Ada María Isasi-Díaz (March 22, 1943 – May 13, 2012) was professor emerita of ethics and theology at Drew University in Madison, New Jersey. As a Hispanic theologian, she was an innovator of Hispanic theology in general and specifically of mujerista theology. She was founder and co-director of the Hispanic Institute of Theology at Drew University until her retirement in 2009.[1]

Ada María Isasi-Díaz
Ada María Isasi-Díaz

(1943-03-22)March 22, 1943
Died(2012-05-13)May 13, 2012
New York
Occupationprofessor, theologian, author
Parent(s)Josefina Díaz Isasi (mother)
Domingo G. Isasi-Battle (father)
RelativesLourdes Pérez-Albuerne (sister)
Domingo Isasi-Díaz (brother)
José Isasi Díaz (brother)
Graciella M. Isasi-Díaz (sister)
Mari Isasi-Díaz (sister)
M. Teresita Isasi-Díaz (sister)
Gloria M. Isasi-Díaz (sister)


Early life and educationEdit

Isasi-Díaz was born and raised in Havana, Cuba to a Roman Catholic family. She graduated from Merici Academy in 1960 and arrived in the United States as a political refugee later that year. She entered the Order of St. Ursula and earned a B.A. from the College of New Rochelle in New York. In 1967, she went to Lima, Peru as a missionary for three years. Upon returning to the United States in 1969, she taught high-school for several years in Louisiana, then lived in Spain for 16 months before returning again to the United States. She settled in Rochester, New York. Isasi-Díaz earned a master of arts in medieval history from SUNY Brockport. In 1983, she continued her graduate studies at Union Theological Seminary in New York City where she earned both a Master of Divinity degree and a Ph.D. with a concentration in Christian Ethics in 1990. In 2006, she was awarded a Doctor of Divinity honoris causa from Colgate University.[2][3]


Her studies and involvement in the feminist theological movement led her to begin to develop a theology from the perspective of Latinas in the United States, which led to the development of mujerista theology. This theology included their religious experiences, practices, and responses to the daily struggles of life. Early in her career Ada was very involved in the Women’s Ordination movement within the Catholic Church.[4] Because of this, Latina women living in the USA who are keenly aware of how sexism, ethnic prejudice and economic oppression subjugate them, use the term mujerista to refer to themselves and use mujerista theology to refer to the explanations of their faith and its role in their struggle for liberation. She was on the faculty of the Theological and Graduate Schools of Drew University from 1991 to 2009. She was a panelist and occasional contributor to the "On Faith" on-line discussions at the Washington Post and Newsweek.

Mujerista theologyEdit

The term Mujerista was coined by Isasi-Díaz. Mujerista is both a self-identification as well as being a conceptual framework, used in thinking and understanding people, ideas and movements.[5] Latina women living in the USA who are aware of how sexism, ethnic prejudice and economic oppression limits their wholeness of life, use the term mujerista to refer to themselves as well as to mujerista theology, a type of liberation theology that categorizes their faith and its role in their struggle for liberation from distinct experiences of subjugation.[5]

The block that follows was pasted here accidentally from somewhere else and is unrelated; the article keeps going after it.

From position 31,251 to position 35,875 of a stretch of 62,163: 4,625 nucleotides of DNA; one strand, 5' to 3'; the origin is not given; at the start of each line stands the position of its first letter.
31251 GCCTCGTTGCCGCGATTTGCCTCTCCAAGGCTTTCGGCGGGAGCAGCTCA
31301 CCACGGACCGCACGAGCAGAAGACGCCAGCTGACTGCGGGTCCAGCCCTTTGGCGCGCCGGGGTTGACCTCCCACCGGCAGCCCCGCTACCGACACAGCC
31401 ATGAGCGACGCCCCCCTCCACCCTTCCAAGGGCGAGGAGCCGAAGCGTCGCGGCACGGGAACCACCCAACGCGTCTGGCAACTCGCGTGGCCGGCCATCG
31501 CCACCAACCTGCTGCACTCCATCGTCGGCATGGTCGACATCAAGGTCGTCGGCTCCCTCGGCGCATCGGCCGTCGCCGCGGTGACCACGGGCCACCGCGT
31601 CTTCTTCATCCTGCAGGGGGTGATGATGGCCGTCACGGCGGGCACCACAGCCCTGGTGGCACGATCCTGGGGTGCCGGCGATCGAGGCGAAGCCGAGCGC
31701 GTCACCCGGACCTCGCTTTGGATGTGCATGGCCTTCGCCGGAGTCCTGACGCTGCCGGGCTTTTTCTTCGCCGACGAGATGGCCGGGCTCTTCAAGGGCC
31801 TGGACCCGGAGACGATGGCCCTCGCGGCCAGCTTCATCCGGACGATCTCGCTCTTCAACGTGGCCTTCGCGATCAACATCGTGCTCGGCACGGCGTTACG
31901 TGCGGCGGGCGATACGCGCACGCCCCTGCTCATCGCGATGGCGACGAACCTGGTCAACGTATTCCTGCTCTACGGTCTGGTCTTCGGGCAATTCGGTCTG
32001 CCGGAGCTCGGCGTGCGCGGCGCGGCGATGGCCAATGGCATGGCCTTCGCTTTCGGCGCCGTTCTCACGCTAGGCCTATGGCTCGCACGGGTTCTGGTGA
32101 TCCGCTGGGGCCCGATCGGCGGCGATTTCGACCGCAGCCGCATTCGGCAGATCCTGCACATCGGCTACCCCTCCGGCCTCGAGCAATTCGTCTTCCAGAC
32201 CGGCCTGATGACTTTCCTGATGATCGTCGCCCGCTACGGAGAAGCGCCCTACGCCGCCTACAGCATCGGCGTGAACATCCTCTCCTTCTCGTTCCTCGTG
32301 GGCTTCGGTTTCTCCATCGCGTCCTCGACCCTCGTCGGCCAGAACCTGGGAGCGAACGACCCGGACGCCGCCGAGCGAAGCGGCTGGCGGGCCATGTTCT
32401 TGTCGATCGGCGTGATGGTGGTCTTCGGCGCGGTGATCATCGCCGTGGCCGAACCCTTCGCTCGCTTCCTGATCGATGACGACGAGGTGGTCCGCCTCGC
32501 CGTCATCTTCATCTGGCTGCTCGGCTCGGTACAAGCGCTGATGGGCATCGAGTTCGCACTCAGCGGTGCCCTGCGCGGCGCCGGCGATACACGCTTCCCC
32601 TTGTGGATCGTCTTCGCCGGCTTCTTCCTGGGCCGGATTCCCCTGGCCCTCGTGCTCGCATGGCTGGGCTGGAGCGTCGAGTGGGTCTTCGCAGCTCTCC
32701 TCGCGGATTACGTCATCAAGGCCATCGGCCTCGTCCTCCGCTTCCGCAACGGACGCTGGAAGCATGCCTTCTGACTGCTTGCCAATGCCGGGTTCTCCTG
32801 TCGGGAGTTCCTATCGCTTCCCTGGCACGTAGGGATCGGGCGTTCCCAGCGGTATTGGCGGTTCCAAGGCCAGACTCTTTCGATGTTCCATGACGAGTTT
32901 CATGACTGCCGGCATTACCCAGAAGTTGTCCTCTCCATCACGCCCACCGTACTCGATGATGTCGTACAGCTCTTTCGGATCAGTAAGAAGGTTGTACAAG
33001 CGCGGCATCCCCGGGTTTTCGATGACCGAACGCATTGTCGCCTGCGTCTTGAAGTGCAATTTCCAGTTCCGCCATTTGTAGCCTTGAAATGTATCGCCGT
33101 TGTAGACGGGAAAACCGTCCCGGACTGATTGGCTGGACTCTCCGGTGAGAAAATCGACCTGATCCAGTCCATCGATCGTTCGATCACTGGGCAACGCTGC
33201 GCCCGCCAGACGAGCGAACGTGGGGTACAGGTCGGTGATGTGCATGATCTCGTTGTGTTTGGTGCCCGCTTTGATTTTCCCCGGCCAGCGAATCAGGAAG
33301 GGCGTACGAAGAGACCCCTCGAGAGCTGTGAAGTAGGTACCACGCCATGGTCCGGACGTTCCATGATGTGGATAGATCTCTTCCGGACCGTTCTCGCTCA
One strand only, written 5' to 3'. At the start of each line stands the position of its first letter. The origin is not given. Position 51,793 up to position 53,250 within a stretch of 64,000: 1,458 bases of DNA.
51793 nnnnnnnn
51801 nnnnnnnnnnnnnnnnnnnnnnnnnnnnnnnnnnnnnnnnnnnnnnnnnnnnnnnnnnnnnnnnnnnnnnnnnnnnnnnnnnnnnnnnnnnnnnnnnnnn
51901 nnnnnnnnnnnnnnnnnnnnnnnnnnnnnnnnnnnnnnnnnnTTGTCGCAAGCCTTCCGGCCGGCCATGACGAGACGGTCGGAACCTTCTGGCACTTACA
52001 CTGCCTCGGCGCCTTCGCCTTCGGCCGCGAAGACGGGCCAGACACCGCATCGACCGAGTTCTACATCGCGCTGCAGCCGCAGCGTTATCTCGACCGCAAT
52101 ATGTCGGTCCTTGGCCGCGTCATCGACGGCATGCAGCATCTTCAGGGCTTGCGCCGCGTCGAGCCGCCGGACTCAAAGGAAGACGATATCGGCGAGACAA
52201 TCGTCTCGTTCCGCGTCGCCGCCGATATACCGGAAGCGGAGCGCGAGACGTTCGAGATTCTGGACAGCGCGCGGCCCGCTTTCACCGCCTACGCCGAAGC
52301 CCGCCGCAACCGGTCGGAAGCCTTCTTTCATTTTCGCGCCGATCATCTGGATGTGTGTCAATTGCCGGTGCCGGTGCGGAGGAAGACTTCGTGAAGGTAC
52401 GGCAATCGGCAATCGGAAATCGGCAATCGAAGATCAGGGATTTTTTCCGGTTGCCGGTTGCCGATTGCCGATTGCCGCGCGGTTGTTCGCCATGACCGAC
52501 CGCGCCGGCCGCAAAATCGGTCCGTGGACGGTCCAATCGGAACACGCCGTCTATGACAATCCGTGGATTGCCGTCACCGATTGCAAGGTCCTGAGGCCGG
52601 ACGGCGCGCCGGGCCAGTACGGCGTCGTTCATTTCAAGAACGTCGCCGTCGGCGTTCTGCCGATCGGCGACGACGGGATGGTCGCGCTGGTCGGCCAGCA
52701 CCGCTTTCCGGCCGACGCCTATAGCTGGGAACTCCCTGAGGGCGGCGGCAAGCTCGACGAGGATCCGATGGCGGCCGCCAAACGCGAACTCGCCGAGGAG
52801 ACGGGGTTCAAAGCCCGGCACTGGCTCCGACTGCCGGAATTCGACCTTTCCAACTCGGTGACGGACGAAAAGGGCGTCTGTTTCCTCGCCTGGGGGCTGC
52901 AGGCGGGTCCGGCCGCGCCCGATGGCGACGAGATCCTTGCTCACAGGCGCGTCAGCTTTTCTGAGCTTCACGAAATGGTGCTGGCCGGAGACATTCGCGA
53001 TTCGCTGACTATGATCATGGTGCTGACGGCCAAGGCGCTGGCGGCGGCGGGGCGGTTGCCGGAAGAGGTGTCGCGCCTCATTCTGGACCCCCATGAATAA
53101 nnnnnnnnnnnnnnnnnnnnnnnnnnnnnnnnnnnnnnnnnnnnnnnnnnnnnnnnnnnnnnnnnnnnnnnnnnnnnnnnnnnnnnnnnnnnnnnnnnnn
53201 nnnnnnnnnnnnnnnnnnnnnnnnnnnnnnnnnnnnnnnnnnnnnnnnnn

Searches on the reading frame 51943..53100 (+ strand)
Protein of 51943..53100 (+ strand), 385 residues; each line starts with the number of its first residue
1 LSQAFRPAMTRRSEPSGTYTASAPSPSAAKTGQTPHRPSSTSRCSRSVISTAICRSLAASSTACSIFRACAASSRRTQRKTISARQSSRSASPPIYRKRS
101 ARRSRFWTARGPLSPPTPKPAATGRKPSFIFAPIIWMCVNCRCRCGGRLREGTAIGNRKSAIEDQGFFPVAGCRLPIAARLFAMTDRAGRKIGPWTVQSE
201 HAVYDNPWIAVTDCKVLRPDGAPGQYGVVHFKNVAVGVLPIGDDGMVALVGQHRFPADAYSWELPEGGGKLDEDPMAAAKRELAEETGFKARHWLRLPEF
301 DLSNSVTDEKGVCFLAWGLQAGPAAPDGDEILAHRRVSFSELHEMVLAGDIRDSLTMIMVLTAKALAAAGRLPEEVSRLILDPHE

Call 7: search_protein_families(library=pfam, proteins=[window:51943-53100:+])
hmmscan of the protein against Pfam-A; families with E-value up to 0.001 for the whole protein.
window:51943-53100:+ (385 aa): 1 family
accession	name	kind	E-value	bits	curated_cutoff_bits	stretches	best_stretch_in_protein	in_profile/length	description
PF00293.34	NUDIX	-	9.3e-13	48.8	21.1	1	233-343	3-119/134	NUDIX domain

In 2007 she became an unofficial church pastor after the Archdiocese of New York closed Our Lady of Angels Catholic Church in East Harlem, the parish church she attended while in seminary.[1] A group of parishioners began holding protests and prayer meetings outside the building, but eventually it became a neighborhood institution where Isasi-Diaz delivered sermons.[6] In March 2012, Isasi-Diaz's invitation as a keynote speaker at the Vanderhaar Symposium at Christian Brothers University was canceled due to her support for the ordination of women to the Catholic priesthood and because she ministered at her nephew's same-sex marriage ceremony at a Unitarian Church in Washington in 2009.[7]


She died, after receiving her last rites, in New York on May 13, 2012, from cancer at age 69.[8] Her requiem mass was held at St. Thomas the Apostle Catholic Church in Miami, Florida on 19 May 2012. Later that day she was buried at Our Lady of Mercy Cemetery.[9]


  • En la Lucha/In the Struggle: Elaborating a Mujerista Theology (Second edition, Fortress Press, 2003)
  • La Lucha Continues: Mujerista Theology (Orbis Books, 2004)
  • Mujerista Theology: A Theology for the 21st Century (Orbis Books, 1996)
  • Sixth chapter of Transforming the Faiths of our Fathers: Women who Changed American Religion, edited by Ann Braude. (2004)

Co-edited/co-authored booksEdit

  • Ada María Isasi-Díaz and Fernando F. Segovia, ed. Hispanic/Latino Theology: Challenge and Promise (Fortress Press, 2006).
  • A. Isasi-Díaz and Yolanda Tarango, Hispanic Women: Prophetic Voice in the Church (Harper & Row, 1988)

See alsoEdit


  1. ^ a b "In Memoriam: Ada Maria Isasi-Diaz | Drew Today | Drew University". Drew Today. Retrieved 2018-06-16.
  2. ^ "News & Events: Spitzer urges Colgate graduates to stay in New York state". Retrieved 2 July 2012.
  3. ^ Isasi-Diaz, Ada Maria. "Ada María Isasi-Díaz's sermon at Colgate's baccalaureate service". Retrieved 2 July 2012.
  4. ^ "Ada Marìa Isasi-Díaz, Mother of Mujerista Theology". 16 May 2012.
  5. ^ a b "Untitled Document". Retrieved 2015-10-04.
  6. ^ "Catholic dissident was champion of poor Latinas". The Sydney Morning Herald. 5 June 2012.
  7. ^ "The Commercial Appeal". The Commercial Appeal.
  8. ^ Notice of death in New York Times obit section
  9. ^ "DR. ADA MARIA ISASI-DIAZ's Obituary on the Miami Herald". the Miami Herald.

External linksEdit